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The former money manager of the Islamic Center of Washington, charged with embezzling more than $400,000 of the mosque’s funds, is headed to trial. Farzad Darui was indicted in June for allegedly altering more than 200 checks to divert money from a special account into companies he owned and controlled. But his lawyers say that the money was fair reimbursement for his housing and feeding several of the director’s mistresses in apartments Darui owns in Virginia. He also alleges the mosque’s director, Abdullah Khouj, used the account for such personal expenses. “There was all kinds of money coming out of this account that was not for the Islamic Center,” Victoria Toensing of diGenova & Toensing, one of Darui’s lawyers, argued last week at a hearing in the U.S. District Court for the District of Columbia. Judge Royce Lamberth struck Darui’s motion to dismiss earlier this month, setting the stage for a trial that could expose deep divisions in the center’s membership. Darui, an Iranian-American, alleges he is facing retaliation for trying to keep Islamic radicals out of the mosque, which is one of the country’s oldest and largest. Khouj, who is Saudi, has been its director for more than 20 years. Assistant U.S. Attorney Ronald Sharpe, addressing Lamberth at the Nov. 19 hearing, called Darui’s allegations “unfounded” and “irrelevant.” He said that the government has strong evidence that the money was intended for the center and that Khouj had not authorized Darui to dip into it.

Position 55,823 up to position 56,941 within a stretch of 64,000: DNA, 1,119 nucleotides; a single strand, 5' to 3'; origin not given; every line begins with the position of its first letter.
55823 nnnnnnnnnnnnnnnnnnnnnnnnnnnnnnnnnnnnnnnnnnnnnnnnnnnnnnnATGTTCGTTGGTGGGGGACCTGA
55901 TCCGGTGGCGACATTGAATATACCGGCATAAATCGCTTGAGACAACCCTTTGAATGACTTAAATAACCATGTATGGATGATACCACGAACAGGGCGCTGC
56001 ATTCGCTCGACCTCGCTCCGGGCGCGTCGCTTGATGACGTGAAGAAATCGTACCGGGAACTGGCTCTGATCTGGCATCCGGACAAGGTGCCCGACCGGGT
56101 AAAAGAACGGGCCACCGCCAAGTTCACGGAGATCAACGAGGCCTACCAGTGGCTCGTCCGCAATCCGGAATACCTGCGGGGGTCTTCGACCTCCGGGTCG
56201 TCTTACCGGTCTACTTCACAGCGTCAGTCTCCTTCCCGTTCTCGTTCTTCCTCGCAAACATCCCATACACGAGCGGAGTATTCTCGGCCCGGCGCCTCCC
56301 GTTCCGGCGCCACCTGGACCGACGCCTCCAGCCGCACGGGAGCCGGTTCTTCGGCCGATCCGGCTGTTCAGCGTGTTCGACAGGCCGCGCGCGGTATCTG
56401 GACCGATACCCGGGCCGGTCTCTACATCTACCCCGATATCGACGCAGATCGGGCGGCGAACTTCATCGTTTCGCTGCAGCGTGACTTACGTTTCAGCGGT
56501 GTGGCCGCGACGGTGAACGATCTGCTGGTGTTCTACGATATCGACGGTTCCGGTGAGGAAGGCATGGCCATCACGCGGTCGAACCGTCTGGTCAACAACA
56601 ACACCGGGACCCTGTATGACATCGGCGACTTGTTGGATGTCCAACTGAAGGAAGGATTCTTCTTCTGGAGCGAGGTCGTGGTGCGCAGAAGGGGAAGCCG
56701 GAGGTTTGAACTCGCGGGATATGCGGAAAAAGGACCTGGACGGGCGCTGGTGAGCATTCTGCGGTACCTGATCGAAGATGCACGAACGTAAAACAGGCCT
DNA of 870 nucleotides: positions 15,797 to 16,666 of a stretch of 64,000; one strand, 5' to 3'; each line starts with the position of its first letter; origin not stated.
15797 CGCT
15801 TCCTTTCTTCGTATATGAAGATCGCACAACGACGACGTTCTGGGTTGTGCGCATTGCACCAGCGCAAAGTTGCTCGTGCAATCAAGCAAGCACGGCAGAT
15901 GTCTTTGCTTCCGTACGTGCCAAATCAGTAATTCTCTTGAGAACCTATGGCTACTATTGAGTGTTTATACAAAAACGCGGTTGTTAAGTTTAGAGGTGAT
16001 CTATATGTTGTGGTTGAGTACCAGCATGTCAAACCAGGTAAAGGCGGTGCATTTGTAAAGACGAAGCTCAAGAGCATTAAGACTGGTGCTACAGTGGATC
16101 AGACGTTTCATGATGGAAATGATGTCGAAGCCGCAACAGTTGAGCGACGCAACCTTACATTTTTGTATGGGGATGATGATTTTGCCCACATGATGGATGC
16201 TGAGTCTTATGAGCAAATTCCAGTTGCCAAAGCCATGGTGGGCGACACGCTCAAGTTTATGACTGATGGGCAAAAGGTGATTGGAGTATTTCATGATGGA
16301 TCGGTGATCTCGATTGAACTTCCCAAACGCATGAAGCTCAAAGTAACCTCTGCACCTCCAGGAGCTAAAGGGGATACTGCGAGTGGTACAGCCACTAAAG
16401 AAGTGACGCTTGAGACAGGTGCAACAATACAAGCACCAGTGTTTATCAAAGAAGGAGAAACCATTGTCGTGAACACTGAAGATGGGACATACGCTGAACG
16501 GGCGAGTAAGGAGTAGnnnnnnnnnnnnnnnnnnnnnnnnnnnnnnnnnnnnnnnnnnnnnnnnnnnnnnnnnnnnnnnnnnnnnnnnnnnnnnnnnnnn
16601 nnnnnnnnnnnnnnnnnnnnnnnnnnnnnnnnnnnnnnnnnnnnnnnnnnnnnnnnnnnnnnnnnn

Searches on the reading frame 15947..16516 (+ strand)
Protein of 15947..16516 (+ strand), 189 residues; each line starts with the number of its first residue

Joe Palazzolo can be contacted at [email protected].

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